Understanding cognitive flexibility

Cognitive flexibility is the ability to switch between different cognitive tasks or mental sets. It allows us to adjust our thinking and behavior in response to changing circumstances. This makes it an essential skill for success in today’s fast-paced world. Cognitive flexibility is related to a number of other cognitive processes, such as working memory, attention, and inhibitory control. All these skills are reliably measured by our NeurOlympics assessment games.

While people tend to apply learned schemas or concepts to new situations, this approach is not always beneficial. Many individuals struggle with internal conflicts when attempting to adjust to unfamiliar circumstances, and the same holds true for businesses and organizations. Surprisingly, some people prefer to remain unemployed rather than adapt to new situations, yearning to return to their previous state. To illustrate, imagine always taking the same route to work. One day, you discover road construction, leaving you with two alternative routes. You can stick to the same route and be late, or you can find an alternative path. This is where cognitive flexibility comes into play.

Research by Cambridge University and Nanyang Technological University has shown that cognitive flexibility is not a fixed trait, but rather a skill that can be developed and improved over time. At least within a certain bandwidth. This means that even if you feel like you’re not naturally flexible, you can still work on building this skill and become more adaptable.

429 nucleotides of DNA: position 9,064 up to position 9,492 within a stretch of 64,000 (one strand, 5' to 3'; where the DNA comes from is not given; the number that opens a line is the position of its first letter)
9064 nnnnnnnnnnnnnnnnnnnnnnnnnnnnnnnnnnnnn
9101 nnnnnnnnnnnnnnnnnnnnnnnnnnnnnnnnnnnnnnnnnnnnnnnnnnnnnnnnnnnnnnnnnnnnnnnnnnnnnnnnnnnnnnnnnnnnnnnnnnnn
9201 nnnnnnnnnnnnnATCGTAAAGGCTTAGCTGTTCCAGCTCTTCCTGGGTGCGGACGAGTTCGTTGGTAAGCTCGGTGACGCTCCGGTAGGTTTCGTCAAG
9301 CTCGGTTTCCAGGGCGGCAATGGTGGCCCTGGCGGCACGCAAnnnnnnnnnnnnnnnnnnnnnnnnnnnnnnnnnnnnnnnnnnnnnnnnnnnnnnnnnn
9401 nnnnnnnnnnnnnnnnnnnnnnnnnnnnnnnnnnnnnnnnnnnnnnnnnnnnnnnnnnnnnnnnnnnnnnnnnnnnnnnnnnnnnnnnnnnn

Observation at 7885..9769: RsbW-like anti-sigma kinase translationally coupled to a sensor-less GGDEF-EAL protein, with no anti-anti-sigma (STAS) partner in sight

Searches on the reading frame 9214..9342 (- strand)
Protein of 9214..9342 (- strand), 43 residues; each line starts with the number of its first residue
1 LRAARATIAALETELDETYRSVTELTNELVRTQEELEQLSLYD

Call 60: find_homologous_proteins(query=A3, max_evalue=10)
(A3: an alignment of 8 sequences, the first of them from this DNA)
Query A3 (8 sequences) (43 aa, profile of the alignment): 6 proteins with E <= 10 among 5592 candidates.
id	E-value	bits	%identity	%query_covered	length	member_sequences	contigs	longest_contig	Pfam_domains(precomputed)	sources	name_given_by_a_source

The importance of cognitive flexibility in adapting to change

In today’s world, change is constant. Whether it’s a new job, a new technology, or a new set of circumstances, we are constantly faced with situations that require us to adapt. Those who possess cognitive flexibility are better equipped to handle these changes. They are able to shift their thinking and behavior to meet new challenges.

Cognitive flexibility is particularly important in the workplace, where employees are often required to take on new roles or responsibilities. It allows individuals to learn new skills and adapt to new environments, which can lead to increased job satisfaction and performance.

But cognitive flexibility is not just important in the workplace – it is also crucial in our personal lives. From navigating relationships to coping with unexpected events, those who are able to adapt to changing circumstances are more likely to thrive in all areas of life.

How cognitive flexibility affects performance

Cognitive flexibility is associated with creativity. The ability to shift one’s thinking and come up with new ideas is an important aspect of cognitive flexibility and can lead to innovative solutions to problems.

In addition, cognitive flexibility has been linked to better decision-making. The ability to consider multiple perspectives and weigh different options is an important aspect of cognitive flexibility and can lead to more informed and effective decisions.

Cognitive flexibility and resilience

Resilience is the ability to bounce back from difficult situations and adapt to change. Cognitive flexibility is a key component of resilience.